World War II saw the development of the heavy bomber as a decisive weapon which, in sufficient numbers, could overcome defensive fighters and guns and lay waste to strategic targets. The addition of nuclear weapons to the bomber's armament made it even more formidable, and by the late 1940s, US planners saw the growth of a Soviet nuclear-armed bomber fleet as a terrifying threat to North American security. Conventional subsonic fighters with guns and free-flight air-to-air rockets would be incapable of reaching these incoming bombers in time to prevent even one from delivering a devastating nuclear attack. As a result, supersonic speed, long-range guided missiles and precise radar-based control of an interception became prerequisites for a new breed of fighters, beginning with the F-102.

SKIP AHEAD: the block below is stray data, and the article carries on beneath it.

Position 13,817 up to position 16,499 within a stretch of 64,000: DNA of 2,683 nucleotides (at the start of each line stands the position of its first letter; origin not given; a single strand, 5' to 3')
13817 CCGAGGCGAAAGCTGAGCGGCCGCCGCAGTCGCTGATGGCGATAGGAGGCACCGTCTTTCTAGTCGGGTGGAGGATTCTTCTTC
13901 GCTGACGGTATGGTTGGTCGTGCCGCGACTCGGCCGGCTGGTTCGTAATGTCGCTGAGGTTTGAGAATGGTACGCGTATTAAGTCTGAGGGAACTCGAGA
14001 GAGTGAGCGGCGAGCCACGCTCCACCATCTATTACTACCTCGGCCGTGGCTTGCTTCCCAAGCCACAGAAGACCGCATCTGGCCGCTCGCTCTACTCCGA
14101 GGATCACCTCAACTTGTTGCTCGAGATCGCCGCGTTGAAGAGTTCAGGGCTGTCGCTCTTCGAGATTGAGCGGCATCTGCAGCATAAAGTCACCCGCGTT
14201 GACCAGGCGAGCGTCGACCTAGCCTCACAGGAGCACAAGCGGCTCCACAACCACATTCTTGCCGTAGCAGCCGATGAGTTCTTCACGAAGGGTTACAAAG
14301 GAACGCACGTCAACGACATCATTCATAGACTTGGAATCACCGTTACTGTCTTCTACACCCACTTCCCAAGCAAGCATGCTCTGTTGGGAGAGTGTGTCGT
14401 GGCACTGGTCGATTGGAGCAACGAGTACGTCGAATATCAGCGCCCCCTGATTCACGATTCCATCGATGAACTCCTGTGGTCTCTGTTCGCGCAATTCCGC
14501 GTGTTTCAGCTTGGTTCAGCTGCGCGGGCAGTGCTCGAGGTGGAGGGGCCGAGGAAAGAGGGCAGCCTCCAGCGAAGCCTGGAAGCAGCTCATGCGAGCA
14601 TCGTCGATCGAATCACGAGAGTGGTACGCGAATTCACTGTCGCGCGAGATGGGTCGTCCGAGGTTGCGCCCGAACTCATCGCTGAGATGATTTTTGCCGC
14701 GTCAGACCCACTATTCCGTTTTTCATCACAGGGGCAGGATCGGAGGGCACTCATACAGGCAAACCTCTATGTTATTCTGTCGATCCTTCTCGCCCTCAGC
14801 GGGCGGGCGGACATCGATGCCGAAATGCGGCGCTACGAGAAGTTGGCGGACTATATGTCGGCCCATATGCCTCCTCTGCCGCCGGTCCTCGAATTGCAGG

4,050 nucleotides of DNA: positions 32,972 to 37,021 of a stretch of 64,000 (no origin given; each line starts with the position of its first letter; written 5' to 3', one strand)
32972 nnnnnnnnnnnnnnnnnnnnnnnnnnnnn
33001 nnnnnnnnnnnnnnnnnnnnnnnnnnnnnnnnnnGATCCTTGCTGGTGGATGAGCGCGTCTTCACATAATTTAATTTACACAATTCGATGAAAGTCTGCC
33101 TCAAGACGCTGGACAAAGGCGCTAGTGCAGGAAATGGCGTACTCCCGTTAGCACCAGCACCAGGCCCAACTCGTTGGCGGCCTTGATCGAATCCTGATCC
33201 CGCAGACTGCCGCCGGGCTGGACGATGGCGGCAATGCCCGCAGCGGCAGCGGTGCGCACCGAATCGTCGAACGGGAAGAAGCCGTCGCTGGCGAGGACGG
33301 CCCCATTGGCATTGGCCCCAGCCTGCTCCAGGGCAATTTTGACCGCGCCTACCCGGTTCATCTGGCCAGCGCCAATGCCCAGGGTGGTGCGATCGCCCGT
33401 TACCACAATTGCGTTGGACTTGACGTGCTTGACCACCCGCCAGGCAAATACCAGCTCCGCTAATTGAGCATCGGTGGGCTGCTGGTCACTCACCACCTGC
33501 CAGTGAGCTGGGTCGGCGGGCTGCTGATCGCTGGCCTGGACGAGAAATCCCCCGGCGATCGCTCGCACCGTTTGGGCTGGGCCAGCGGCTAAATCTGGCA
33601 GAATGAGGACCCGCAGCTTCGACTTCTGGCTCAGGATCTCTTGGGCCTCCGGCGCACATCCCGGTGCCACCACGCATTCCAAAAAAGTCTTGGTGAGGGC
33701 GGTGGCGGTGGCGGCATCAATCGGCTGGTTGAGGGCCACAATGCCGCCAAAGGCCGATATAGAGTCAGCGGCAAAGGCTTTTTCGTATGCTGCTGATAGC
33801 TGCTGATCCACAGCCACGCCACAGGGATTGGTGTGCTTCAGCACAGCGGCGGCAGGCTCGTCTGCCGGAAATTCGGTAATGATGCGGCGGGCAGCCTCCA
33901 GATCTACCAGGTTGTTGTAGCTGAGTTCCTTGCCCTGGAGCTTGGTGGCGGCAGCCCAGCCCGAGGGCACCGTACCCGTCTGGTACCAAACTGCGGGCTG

A massive research and development effort produced the F-102A '1954 Fighter', the J57 afterburning turbojet, its Hughes MX-1554 fire control system and, in due course, the Semi-Active Ground Environment (SAGE) radar and communications network that covered North America to guide its airborne defences. In service, F-102As also provided air defence in Europe with USAFE, in the Far East and in Southeast Asia, where they protected US airbases in South Vietnam and Thailand from air attack by North Vietnamese fighters and bombers and escorted B-52s and fighter-bombers on their attack sorties.
This illustrated study from leading expert Peter E. Davis details the design, development, and deployment of the futuristic F-102, including its complex research program and role in Vietnam.